Cases and Litigation

'Case' Studies: October Online Contract Acceptance Case Reviews

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Online, consumer driven businesses are growing. With that success comes the need for companies to enforce their terms, such as arbitration clauses, forum selection clauses, or class action waivers in court. 

Not being able to enforce these clauses = big money loss. Litigation can be tricky, expensive, and time-consuming. On top of that, online agreement best practices are constantly changing based on court application of the law. The need to keep up with recent cases is important. Don't worry, we took care of that for you in our monthly 'Case' Studies.

This month our legal team reviews cases from DoorDash, Intuit, eBay, Facebook, and more. 

1. Shron v. Lendingclub Corporation:

LendingClub was recently unable to enforce their terms in court. In Shron v. LendingClub Corporation, LendingClub required users to agree to their terms via clickwrap. Users had to check a box indicating their agreement to several sets of terms before they could proceed through the application process. Each of these agreements was named something along the lines of "borrower agreement" or "loan agreement." The court didn't like the names of the agreements, reasoning that even though users were required to check a box indicating their assent, "the language on the page does not alert the user to the legal significance of proceeding with that step." The court here seems to be a little nit-picky, but LendingClub likely would have fared better if they had chosen different names for their contracts and rephrased the contract language to say "read and agree" rather than just "agree" to the contracts.

2. Kidstar v. Facebook, Inc.

Facebook recently enforced its terms in court in Kidstar v. Facebook, Inc. Facebook required users to agree to a User Agreement when signing up for an account through a sign-in-wrap agreement. The court found that users had reasonable notice of the terms, looking at "the plaintiff's online user experience, including the language used, the layout of the online interface, and the appearance and location of the hyperlink to the terms."

3. My Daily Choice, Inc. v. Hunter

My Daily Choice recently sued a couple of former affiliates for violating its non-compete agreement in My Daily Choice, Inc. v. Hunter. The former affiliates tried to have the case dismissed, arguing that they never agreed to the non-compete in the first place. My Daily Choice required affiliates to agree to its Policies and Procedures by clicking a box during the sign-up process. The court sided with My Daily Choice and found an enforceable clickwrap agreement.

4. Dohrmann v. Intuit, Inc.

After failing to enforce their terms in court earlier this year, TurboTax tried again. This time, in Dohrmann v. Intuit, Inc., they achieved a different result. TurboTax used a sign-in-wrap agreement to capture user assent to their terms. Users were required to click a “sign-in” button, and directly below that button TurboTax included the following language: “By clicking Sign In, you agree to the Turbo Terms of use, TurboTax Terms of Use, and have read and acknowledged our Privacy Statement.” The court was satisfied with this agreement presentation, noting that the “relevant warning language and hyperlink to the Terms of Use were conspicuous.” The court concluded that the website provided sufficient notice to users of the terms.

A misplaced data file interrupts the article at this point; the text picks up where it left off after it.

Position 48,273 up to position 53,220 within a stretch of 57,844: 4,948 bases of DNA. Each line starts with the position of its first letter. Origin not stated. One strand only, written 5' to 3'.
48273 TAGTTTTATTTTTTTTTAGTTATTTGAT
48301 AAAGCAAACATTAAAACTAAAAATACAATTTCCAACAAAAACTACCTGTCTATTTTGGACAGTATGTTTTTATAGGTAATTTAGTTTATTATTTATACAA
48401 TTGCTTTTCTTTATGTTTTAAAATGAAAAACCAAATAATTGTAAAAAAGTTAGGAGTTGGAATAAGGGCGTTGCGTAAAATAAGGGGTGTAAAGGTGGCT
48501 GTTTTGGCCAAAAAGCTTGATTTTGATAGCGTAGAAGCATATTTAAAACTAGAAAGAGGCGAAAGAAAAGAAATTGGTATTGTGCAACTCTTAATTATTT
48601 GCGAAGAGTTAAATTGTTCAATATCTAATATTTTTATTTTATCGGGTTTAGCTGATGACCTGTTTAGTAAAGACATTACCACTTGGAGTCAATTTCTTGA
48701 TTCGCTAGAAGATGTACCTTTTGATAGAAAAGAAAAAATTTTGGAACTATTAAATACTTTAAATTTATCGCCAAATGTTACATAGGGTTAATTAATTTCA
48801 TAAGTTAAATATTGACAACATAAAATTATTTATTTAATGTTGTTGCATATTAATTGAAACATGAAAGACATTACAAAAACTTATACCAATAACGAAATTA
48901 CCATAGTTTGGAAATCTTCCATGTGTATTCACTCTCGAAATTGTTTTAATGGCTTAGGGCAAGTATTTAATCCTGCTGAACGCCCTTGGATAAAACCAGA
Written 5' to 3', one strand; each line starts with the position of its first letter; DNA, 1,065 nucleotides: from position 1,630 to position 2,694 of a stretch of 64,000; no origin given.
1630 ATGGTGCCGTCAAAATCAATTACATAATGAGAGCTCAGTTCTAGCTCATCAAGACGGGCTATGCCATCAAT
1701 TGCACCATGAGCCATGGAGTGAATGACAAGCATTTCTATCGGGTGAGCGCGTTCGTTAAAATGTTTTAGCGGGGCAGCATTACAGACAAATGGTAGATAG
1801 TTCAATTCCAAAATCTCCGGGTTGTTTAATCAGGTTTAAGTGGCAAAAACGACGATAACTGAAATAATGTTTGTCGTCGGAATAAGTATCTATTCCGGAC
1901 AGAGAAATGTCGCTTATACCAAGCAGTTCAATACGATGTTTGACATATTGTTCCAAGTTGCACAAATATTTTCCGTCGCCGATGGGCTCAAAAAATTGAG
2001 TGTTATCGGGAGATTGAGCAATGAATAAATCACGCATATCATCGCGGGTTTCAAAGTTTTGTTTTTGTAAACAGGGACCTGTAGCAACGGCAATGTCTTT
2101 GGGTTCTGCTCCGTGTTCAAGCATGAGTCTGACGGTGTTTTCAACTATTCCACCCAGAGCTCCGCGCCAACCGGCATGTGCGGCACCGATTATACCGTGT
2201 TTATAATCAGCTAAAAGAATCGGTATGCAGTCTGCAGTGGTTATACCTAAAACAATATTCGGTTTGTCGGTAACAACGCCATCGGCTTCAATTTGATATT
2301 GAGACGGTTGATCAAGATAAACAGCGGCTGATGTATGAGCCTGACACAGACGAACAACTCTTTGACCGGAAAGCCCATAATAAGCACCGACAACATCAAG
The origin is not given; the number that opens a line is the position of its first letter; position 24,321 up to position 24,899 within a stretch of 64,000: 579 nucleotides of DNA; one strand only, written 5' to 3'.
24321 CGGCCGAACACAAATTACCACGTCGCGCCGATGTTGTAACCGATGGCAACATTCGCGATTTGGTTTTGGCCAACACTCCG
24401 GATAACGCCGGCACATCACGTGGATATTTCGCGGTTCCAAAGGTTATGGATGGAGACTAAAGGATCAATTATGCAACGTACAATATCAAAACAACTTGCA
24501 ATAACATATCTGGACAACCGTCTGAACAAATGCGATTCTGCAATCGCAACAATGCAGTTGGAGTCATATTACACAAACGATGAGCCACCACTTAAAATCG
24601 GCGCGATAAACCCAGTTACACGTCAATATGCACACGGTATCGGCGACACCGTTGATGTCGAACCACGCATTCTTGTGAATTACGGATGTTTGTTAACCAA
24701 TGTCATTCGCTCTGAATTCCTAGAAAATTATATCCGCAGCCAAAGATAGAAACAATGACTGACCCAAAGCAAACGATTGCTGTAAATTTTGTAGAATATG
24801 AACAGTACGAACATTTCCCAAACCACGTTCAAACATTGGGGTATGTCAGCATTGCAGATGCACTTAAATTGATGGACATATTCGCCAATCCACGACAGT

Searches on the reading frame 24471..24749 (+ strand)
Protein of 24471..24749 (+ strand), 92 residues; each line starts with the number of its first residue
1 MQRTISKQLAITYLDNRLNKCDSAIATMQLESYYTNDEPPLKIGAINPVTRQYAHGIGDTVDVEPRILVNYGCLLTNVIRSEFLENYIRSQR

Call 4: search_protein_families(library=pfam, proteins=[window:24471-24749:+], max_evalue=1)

5. Anderson v., Inc. et al.

In the case, Anderson v. Amazon. com, Inc. et al., eBay recently enforced their terms in court. eBay used a sign-in-wrap agreement for user assent to their terms. Consumers are notified that by placing an order, the consumer agrees to eBay’s user agreement. eBay provided consumers with a means of opting out of certain provisions of the agreement, but the consumers at issue in the case did not take the steps to opt out. As a result, the court enforced eBay’s terms.

6. Skuze v. Pfizer, Inc.

Pfizer recently enforced their terms in court. Pfizer required employees to click a box to acknowledge receipt of its policies. Pfizer also alerted employees that if they failed to click the box, yet continued working for Pfizer for 60 days, that also constituted acceptance of the policies. In Skuze v. Pfizer, Inc., the court held that Pfizer “clearly informed” employees that by continuing to work, they would be bound by Pfizer’s policies. As a result, the court sided with Pfizer and enforced their terms.

7. Arkin v. DoorDash, Inc.

DoorDash recently enforced their terms in court. DoorDash employed a sign-in-wrap to capture consumer assent to their terms. On the sign up screen, DoorDash alerted users that “by signing up, you agree to our Terms and Conditions Agreement.” Additionally, when DoorDash modified their terms, they presented users with a pop-up screen notifying them of the updates. Users were unable to proceed unless they checked a box stating “I agree to the updated Terms” and clicked a button labeled “accept.” In Arkin v. DoorDash, Inc., the court liked these presentations and sided with DoorDash, enforcing their terms.

Stay tuned next month to get your online contract acceptance 'case' studies from the PactSafe Legal Team.

Update: We have released the 2021 report of clickwrap litigation trends with more up to date best practices and case rulings from the last year. Our Clickwrap Litigation Trends: 2021 Report also analyzes the impact of the pandemic and the boon of eCommerce on the trends we see. Download your copy!

clickwrap litigation trends 2021 report

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